Arrest of Huawei CFO Draws Attention to China’s National Intelligence Law

December 14, 2018 Updated: December 15, 2018

The arrest of Huawei chief financial officer Meng Wanzhou in Vancouver has drawn attention to recently passed Chinese legislation that requires all Chinese people and individuals at home and abroad to aid the communist regime in its global espionage efforts.

China’s National Security Law was passed in June 2017 and amended this April.

Even without any direct relationship with the Ministry of State Security (MSS), which is the Chinese regime’s main intelligence and security agency, the National Security Law gives all Chinese citizens and entities the responsibility to supply intelligence information if requested.

Although there’s no official report or solid evidence to show a relation between Meng Wanzhou and the MSS, many scholars and commentators suspect that Meng is a member of the MSS. Huawei itself is linked to both the Chinese military via its founder Ren Zhengfei, and the MSS via its chairwoman since 1999, Sun Yafang.

The National Security Law

The fourth item of the Law requires the intelligence department to take the principle of the “mass line,” which was advocated by former Chinese Communist Party (CCP) leader Mao Zedong as a means of mobilizing the people to carry out political objectives.

In the seventh item, the Law requests that “any organization and citizen should support, assist, and cooperate with national intelligence work, and keep secret any such work known to them.”

The tenth item says that the intelligence department can “collect intelligence information inside and outside of China using necessary methods, measures, and channels.”

The fourteenth item of the Law says: “The state intelligence department has the right to ask any (Chinese) government, organization, and citizen to supply the necessary support, assistance, and cooperation.”

To encourage Chinese to support intelligence work, the Law says: “the state will take the necessary steps to protect and rescue the citizen and his or her direct relatives when he or she is facing threats to personal safety related to intelligence work.”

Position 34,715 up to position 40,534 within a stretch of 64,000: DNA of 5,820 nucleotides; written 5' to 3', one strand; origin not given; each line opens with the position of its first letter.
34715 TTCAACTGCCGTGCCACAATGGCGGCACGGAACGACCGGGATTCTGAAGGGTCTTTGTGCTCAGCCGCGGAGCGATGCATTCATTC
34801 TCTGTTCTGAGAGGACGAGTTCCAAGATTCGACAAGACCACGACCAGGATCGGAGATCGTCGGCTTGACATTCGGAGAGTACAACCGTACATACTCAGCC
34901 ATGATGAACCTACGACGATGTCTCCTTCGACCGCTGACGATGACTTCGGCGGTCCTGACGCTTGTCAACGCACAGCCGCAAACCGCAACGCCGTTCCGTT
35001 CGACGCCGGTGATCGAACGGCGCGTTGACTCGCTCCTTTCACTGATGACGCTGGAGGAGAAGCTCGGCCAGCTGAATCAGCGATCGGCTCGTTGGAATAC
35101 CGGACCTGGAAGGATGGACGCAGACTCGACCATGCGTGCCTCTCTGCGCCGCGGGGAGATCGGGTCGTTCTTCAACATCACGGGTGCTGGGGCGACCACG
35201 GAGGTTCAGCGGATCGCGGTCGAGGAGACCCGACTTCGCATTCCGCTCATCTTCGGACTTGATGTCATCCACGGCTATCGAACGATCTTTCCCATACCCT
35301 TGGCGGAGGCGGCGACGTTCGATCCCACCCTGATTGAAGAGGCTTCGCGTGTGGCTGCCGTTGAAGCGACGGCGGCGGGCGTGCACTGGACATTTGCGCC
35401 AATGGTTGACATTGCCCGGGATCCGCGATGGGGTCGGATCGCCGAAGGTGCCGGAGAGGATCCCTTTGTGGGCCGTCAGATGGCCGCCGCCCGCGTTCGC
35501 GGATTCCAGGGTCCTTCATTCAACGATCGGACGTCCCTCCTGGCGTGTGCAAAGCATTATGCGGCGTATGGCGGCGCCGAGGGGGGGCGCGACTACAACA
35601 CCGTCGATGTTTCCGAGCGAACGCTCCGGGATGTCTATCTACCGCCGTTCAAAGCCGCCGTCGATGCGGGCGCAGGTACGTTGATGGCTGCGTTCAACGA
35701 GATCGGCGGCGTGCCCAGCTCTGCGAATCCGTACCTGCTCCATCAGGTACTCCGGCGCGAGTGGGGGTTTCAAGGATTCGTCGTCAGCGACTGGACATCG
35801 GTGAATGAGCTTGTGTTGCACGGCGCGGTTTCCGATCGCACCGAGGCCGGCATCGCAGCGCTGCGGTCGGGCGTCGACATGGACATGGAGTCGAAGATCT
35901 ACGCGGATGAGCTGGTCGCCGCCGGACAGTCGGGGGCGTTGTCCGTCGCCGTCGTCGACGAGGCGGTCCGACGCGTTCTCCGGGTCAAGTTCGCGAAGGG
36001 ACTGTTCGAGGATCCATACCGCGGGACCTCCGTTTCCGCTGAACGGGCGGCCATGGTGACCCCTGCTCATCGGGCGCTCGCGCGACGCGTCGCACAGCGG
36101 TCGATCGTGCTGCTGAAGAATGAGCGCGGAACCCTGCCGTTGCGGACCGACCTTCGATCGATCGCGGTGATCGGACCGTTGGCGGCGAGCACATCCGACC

“What are the necessary methods, measures, and channels?” asked Wang Tiancheng, the director of the Institute of China’s Democratic Transformation.

Speaking to The Epoch Times, he said that the National Intelligence Law is replete with ambiguous wording and provides the MSS with ample opportunity to violate laws both in China and in other countries.

Wang said: “The Law completely ignores the modern rights of personal privacy, personal rights and legitimate legal procedures … for example, it offers supports or benefit to ask an expatriate Chinese to collect intelligence, thereby encouraging this person to violate local laws.”

“Surveillance, monitoring, illegal detention, arresting people without warranty, and other illegal activities inside and outside of China, all these can be done under the name of state security,” Chinese human right lawyer Teng Biao told The Epoch Times on Dec. 11.

Teng said the Chinese regime’s intelligence work has nothing to do with national security, but is to protect the CCP regime.

Qin Yongpei, another Chinese human right lawyer, told The Epoch Times that the Party asks all citizens to act as spies to protect its interests. “The CCP’s interests bear no relation to national welfare. CCP is protecting its own rule,” he said.

The CCP has set up an intelligence network inside China that covers every school, neighborhood, and so on, while also expanding this network abroad, Qin said.

Qin noted that Beijing’s high-profile efforts to pressure the Canadian government to free Meng Wanzhou are likely a play to inspire confidence in other Chinese, but in actuality the Party only wants Meng freed because as a top executive in Huawei, she knows too much.

The regime “has no other choice because Meng Wanzhou knows too many major secrets,” Qin said. “She is special. “For a normal businessman [involved with intelligence work], the CCP won’t show any concern.”